The LaserBefore we can learn about the laser we need to know a little bit aboutlight (since that is what a laser is made of). Light from our sun, or from anelectric bulb, is called white light. It is really a mixture of all thedifferent colours of light. The colours range from violet, indigo, and blue, togreen, yellow, orange, and red.
These make up the visible part of theelectromagnetic spectrum. Light is made up of particles, called PHOTONS, whichtravel in waves. The difference in the colour depends on the wavelength of thelight. Violet light has the shortest wavelength while red has the longest. Thereare other parts of the electromagnetic spectrum which includes infra-red, radar,television radio and micro- waves (past red on the spectrum), and on the otherend of the spectrum are the other invisible radiations, ultra- violet, X rays,micro waves and gamma rays. The wavelength of the light is important to thesubject of the laser.
A laser is made up of COHERENT light, a special kind oflight in which the wavelengths of the light are all the same length, and thecrests of these waves are all lined up, or in PHASE. The word Laser is anacronym for Light Amplification by Stimulated Emission of Radiation. What doesthat mean? Basically a laser is a device which produces and then amplifies lightwaves and concentrates them into an intense penetrating beam.The principles of the laser (and it’s cousin the maser) were establishedlong before these devices were successfully developed. In 1916 Albert Einsteinproposed stimulated emission, and other fundamental ideas were discussed by V.A.Fabrikant in 1940. These ideas, followed by decades of intensive development ofmicrowave technology set the stage for the first maser (a laser made up ofmicro-waves), and this in turn helped to produce more advances in this area ofscience.
These efforts cumulated in July 1960 when Theodore H. Maiman announcedthe generation of a pulse of coherent red light by means of a ruby crystal– thefirst laser.Laser light is produced by pumping some form of energy, such as light, froma flash tube (see below) into a LASING material, also known as a medium. Mediacan be liquids, solids, gases, or a mixture of gases, such as the common helium-neon laser (see chart). Each medium produces a laser with a different wavelengthand therefore each medium produces different coloured light.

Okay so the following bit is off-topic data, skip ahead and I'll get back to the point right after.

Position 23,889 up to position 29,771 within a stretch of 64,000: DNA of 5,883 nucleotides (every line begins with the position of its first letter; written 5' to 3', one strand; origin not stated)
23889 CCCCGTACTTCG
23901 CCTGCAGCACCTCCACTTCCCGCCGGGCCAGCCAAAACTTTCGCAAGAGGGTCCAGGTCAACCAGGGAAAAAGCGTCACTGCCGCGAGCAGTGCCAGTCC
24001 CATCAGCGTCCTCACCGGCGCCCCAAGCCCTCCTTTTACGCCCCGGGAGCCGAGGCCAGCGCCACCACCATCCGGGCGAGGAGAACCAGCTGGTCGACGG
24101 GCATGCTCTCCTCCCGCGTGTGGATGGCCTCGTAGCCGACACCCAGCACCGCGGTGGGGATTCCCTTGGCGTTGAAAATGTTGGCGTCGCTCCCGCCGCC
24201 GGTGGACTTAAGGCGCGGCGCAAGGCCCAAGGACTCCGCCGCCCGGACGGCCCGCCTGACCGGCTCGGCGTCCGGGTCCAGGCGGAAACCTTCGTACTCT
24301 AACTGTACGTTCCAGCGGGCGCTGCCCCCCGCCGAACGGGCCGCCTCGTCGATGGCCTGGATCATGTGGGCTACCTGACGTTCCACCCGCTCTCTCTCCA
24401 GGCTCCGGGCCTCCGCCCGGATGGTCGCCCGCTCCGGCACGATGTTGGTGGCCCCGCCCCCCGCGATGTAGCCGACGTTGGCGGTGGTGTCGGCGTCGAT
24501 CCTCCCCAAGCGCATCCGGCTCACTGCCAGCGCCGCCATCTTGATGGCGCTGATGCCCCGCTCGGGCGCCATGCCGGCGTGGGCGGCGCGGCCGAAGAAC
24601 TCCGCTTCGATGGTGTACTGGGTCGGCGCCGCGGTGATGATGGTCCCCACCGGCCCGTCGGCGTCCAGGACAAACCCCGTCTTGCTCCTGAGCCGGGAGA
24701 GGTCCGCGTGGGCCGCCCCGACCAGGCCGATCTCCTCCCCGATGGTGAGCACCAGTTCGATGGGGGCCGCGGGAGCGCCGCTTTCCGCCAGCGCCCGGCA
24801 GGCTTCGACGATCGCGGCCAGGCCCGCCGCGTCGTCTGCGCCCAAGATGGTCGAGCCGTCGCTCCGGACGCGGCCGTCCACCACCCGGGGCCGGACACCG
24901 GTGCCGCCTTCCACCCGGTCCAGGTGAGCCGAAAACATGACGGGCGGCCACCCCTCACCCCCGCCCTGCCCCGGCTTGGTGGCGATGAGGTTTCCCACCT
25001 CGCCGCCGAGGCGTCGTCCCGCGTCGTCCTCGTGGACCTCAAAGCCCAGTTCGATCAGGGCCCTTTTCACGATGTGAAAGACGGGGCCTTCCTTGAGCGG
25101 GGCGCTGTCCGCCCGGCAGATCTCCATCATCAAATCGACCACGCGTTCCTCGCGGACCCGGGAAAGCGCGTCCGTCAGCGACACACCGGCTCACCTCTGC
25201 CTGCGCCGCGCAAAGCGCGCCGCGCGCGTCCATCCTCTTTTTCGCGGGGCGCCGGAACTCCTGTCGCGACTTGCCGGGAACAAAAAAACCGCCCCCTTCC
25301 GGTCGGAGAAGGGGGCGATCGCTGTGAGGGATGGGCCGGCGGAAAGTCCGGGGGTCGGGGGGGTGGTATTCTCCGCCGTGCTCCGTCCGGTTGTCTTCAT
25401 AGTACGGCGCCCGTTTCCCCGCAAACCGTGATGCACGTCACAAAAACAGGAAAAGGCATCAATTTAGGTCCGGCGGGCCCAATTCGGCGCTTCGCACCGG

When the energy, inthis case photons (light particles) enter the medium they smash into the atomsof the medium. The atom then releases another photon of a specific wavelength.When a loose photon hits an atom that hasn’t emitted it’s extra photon, bothphotons are released. That is called stimulated emission of radiation. A singleflash from a flash lamp emits billions of pairs of photons into the medium. Thephotons are then released as coherent light.The first laser, a ruby laser, was made up of several main components.
Ithad a flash tube coiled around a central rod of synthetic pink ruby. In thiscase the ruby is the medium. A quartz tube was located just underneath the rubyrod. A trigger electrode was connected to the quartz tube. All of this wasenclosed in a polished aluminum casing.
This was cooled by a forced air supply.This design was thought to be good enough but later an optical resonatorwas added to redirect light in the right direction which increased laserperformance. The optical resonator was a mirror at one end of the laser toredirect light back into the laser and a partially reflective laser which letssome coherent light through.Today there are many types of lasers which include solid state lasers,which have a solid media. The most common of this is a rod of ruby crystals andneodymium-doped glasses and crystals. These offer the highest energy output ofall lasers. Another laser type is the gas laser, which can be made of a pure gasor a mixture of gases or even a vaporized metal in a quartz tube. The helium-neon laser has hight frequency stability and Carbon Dioxide lasers are the mostefficient and powerful continuous wave lasers.
The most compact type of laser isthe Semiconductor laser, made from layers of sem i-conducting materials. Sincethese can run by direct application of electrical current these have many uses,such as CD players and laser printers. Liquid lasers